7 out of 10
Brie Larson as Justine
Directed by Ben Wheatley
Free Fire Review:
The heist gone wrong is a great premise for drama, right? It (or any other high risk criminal activity) has all the elements needed: tension, paranoia, built-in intra-character conflict, the ability to sustain both periods of violence and periods of character interaction as everyone waits to see what the fallout will be. The downside is, it is obviously a great premise for drama and has been used a lot. The real trick for the writer or director approaching it, isn’t to make it work (although that is still the trick) but to make it work in a way we’ve never seen before, in order to keep the conflict from sagging due to foreknowledge. Ben Wheatley’s version of that is to shoot all of his characters and force them to writhe on the floor in pain as they try to get out of their predicament.
IRA soldier Chris (Murphy) wants to buy some guns for the cause; South African low-life Vernon (Copley) has guns to sell – so far so good. Despite some character conflicts, mostly because Vernon is the type of person who ‘got misdiagnosed as a child genius and never got over it,’ it looks like everything is going to go smoothly. Right up until one of Vernon’s guys (Cilenti) recognizes one of Chris’s guys (Riley) and then the guns start going off. Before you can say ‘ricochet,’ everyone is wounded and crawling to cover and trying to figure out how to get out of the mess with their money or their guns. And then the snipers hidden in the rafters open up.
For a film premised on most of its characters crawling on the floor and avoiding gunfire, Free Fire packs a fair bit of entertainment into its run time. It doesn’t have much to say about crime or the people who partake in it, except that most of them have very poor judgment. Free Fire is more interested in being glib than in being good, but that can be a virtue in its own right. Wheatley is only interested in the moment directly in front of him and hones his focus to a sharp point. Outside of some necessary backstory, he gives no hints about who these people are or how they came to be here, leaving it to the audience to figure out as much of that as they may interested in. It’s almost the end of the first act before it becomes clear Free Fire is a period piece and Vernon is arming late ’70s/early ’80s era IRA. Without cumbersome distractions, all there are are the handful of people in factory shooting at and trying to communicate with each other.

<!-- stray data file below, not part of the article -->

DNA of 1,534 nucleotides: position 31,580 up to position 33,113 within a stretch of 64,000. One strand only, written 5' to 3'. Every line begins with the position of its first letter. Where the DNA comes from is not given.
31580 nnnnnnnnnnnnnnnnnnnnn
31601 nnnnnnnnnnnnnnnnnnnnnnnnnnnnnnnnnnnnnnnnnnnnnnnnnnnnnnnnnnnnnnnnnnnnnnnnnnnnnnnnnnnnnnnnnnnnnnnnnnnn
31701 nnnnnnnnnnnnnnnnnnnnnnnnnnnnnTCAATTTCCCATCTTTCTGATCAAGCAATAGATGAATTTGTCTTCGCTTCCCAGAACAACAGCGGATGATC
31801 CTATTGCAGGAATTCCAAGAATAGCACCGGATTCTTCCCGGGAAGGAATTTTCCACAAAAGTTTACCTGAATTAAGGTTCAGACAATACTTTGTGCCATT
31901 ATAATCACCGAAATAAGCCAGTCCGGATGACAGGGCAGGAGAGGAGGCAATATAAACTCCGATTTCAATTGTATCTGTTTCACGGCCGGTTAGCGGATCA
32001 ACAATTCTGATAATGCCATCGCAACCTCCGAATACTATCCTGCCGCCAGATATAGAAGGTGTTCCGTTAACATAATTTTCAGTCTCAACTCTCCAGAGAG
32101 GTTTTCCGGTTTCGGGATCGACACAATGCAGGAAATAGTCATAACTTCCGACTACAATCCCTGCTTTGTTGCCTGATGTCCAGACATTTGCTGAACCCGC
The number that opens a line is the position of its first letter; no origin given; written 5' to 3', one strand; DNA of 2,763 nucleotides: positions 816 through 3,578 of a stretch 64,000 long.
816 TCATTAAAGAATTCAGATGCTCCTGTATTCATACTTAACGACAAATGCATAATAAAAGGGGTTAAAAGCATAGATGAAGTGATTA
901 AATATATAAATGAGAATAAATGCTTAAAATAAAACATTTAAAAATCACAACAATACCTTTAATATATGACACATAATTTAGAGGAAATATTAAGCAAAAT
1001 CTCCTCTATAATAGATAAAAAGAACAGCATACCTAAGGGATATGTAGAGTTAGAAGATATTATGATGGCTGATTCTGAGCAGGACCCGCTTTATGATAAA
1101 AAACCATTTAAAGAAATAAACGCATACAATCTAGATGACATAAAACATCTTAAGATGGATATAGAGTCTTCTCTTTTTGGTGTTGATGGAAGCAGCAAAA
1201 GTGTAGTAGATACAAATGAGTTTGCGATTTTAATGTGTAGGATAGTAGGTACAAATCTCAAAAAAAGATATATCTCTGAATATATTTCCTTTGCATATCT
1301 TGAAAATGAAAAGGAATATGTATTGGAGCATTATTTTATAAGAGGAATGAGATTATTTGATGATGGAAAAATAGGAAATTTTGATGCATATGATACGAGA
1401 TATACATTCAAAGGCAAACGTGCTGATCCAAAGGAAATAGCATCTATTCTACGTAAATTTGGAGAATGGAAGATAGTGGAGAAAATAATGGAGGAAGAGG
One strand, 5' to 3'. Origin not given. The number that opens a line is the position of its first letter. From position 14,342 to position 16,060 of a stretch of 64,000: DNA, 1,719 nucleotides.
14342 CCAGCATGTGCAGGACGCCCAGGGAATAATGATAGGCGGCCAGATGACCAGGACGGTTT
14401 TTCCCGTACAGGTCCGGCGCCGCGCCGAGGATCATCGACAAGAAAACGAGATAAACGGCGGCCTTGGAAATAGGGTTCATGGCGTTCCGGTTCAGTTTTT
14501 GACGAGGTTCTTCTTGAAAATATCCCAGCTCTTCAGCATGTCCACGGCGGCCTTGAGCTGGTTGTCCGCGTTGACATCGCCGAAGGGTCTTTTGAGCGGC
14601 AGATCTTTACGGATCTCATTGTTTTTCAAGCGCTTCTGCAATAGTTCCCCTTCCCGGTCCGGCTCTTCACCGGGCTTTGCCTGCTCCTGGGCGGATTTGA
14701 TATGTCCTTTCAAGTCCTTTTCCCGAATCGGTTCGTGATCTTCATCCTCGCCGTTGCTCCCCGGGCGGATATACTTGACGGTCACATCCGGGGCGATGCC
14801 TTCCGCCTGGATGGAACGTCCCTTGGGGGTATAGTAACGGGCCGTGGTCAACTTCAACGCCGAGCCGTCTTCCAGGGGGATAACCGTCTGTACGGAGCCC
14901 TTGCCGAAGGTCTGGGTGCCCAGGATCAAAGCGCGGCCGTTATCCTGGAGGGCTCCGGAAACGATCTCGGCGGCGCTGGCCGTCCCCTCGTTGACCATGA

It’s a technique Wheatley and co-writer Amy Jump bring to their characterization as well, letting it out in dribs and drabs. Is Chris as much of a hard ass as he seems, what does middle-woman Justine (Larson) want, is Vernon truly useless? A lot of this is just an excuse for witty banter and cheap laughs, but they’re fun cheap laughs and the cast works hard to make the most of them, particularly Murphy and Hammer as Vernon’s bodyguard. The downside is the characters are largely reduced to tropes they can repeat: Vernon is arrogant and incompetent, Frank is ornery, Bernie wants to beat up Harry, etc. There are plenty of good gags mainly around the characters getting hurt. Free Fire veers heavily into slapstick, but it’s also repetitive. Wheatley has one idea for each character and he is going to repeat it for as long as he can get away with it. A little Vernon in particular goes a long way, but Wheatley seems to think he’s really, really funny, so we end up getting a lot of him.
It wouldn’t be fair to say Free Fire eventually becomes unraveled or amounts to nothing. It is a fun ride while it lasts but loses momentum steadily as it goes along. Unfortunately, most of its best qualities are built into the set up and despite quite a bit of hoop jumping it can never get over that to become something more, nor does it seem Wheatley cares about that. Light entertainment about people viciously hurting one another is a genre art form in and of itself and Wheatley and co. have added an interesting if repetitive variation to the mix.